Detroit — Tigers manager Ron Gardenhire was asked about the logistical difficulties for a manager with a player like Angels' Shohei Ohtani, who is a starting pitcher and a designated hitter.
He almost spit out his gum.
“I would love to have that problem,” he said. “It would be a fun problem to have and work through. A guy who can throw like he can and swing it? Every manager would love to have that problem. I feel sad for Mike Scioscia (Angels manager), really sad.”
Ohtani and the Angels come to Detroit Monday for a four-game series. Ohtani is tentatively scheduled to start on Wednesday. He will also likely DH one of the games.
“This game continues to change,” Gardenhire said. “We haven’t had too many guys like that, who can pitch and hit. I am anxious to see him, and I think we’re going to get a chance to see both. Maybe it will be a new brand.
“Everybody starts hitting and pitching and we start signing these guys now. I will take him — a guy who can hit home runs and throw a no-hitter? What manager wouldn’t want that.”
Ohtani went into Sunday hitting .297 with six home runs, 20 RBIs and a .936 OPS. On the mound, he’s 4-1 with a 3.35 ERA in seven starts, with 52 strikeouts in 40⅓ innings. He has a 1.066 WHIP.
“It’ll be fun to see,” said Tigers starter Michael Fulmer, who hopes to face Ohtani the hitter in his start on Tuesday. “It’s what we all did as kids. It’s a kid’s game and he gets to carry it to the big leagues. It’s awesome.”
Fulmer, though, can’t fathom trying to take a regular spot in the lineup and still make his starts every fifth day.
“No way,” he said. “As much time as it takes me to recover between starts, I couldn’t imagine going to play a game in between. Now, in high school, yeah. I could throw 125 pitches and come back and play third base in the second game of a doubleheader.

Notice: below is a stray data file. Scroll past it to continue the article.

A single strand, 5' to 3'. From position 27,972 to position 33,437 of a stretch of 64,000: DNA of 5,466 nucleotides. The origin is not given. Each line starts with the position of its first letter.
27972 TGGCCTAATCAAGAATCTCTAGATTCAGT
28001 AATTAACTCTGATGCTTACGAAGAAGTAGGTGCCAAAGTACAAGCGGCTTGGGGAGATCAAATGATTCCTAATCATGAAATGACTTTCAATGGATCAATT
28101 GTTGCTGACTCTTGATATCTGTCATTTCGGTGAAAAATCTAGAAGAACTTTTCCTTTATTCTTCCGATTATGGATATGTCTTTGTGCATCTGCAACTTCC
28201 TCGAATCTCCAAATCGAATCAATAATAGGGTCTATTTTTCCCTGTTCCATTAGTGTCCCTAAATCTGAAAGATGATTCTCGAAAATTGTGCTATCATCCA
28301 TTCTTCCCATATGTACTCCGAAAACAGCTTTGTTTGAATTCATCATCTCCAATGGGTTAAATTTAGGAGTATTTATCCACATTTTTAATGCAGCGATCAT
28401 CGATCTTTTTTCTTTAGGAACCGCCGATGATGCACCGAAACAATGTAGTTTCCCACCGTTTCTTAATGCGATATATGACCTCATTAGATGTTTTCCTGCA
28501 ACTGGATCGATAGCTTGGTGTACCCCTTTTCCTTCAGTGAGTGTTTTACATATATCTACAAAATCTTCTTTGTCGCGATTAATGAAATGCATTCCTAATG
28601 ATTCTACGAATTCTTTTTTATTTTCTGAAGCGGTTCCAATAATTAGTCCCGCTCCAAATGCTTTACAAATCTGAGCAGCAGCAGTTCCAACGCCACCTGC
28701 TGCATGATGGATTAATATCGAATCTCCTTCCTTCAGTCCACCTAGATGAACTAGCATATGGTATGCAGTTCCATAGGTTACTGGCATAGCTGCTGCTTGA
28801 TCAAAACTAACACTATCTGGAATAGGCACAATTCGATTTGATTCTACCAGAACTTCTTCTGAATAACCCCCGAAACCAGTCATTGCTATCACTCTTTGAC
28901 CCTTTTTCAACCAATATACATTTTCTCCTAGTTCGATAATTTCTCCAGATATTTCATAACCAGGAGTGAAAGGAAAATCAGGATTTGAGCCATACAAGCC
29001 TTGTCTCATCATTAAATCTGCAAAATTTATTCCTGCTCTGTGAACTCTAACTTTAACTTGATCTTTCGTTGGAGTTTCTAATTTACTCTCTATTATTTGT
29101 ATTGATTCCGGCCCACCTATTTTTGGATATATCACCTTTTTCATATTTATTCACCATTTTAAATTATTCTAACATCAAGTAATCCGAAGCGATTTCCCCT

“Honestly, it’s something everybody dreams of. I wanted to be a two-way player in college. I thought that would be the most awesome thing in the world.”
Not everybody dreamed of pitching and hitting in the big leagues.
“I pitched one year, when I was 12, and it didn’t go so hot,” said Tigers’ first baseman John Hicks. “So, that was never a dream for me.”
Hicks is looking forward to facing Ohtani the pitcher, though. From a pure challenge standpoint.
“Guys are hitting like one for sixty off his splitter,” Hicks said. “A lot of guys from over there (Japan), that’s their thing. I’ve talked to guys who have played in Japan and Korea and the first thing they said is, you’ve got to learn to hit a splitter.”
Ohtani isn’t the only draw in this series. Mike Trout is coming off a five-hit, 11-total bases performance against the Yankees. Also, former Tigers Justin Upton and Ian Kinsler will be back in town. Kinsler is struggling, hitting .182 in 38 games. Upton, who was named Tigers Player of the Year for 2017, will receive his award on Tuesday.
Tigers closer Shane Greene earned his 13th save on Sunday. But he also gave up his fifth home run of the season — in 24⅓ innings.
“I’ve got to keep the ball in the park,” Greene said. “Sometimes they pop it up and sometimes they hit it over the fence. I’ve got to get them to start popping it up.”
Last season, Greene allowed just six home runs in 67⅔ innings.
Around the horn
As noted by Fox Sports Detroit, Grayson Greiner’s double Sunday marked the 43rd straight game in which a Tigers hitter has rapped a two-bagger. That ties the club record established in 1924.
… Nick Castellanos singled in a run in the fifth inning Sunday. In 22 games in May, he’s hitting .341 with eight doubles, a triple, three home runs and 11 RBIs.
… Jeimer Candelario has reached base safely in 21 straight games.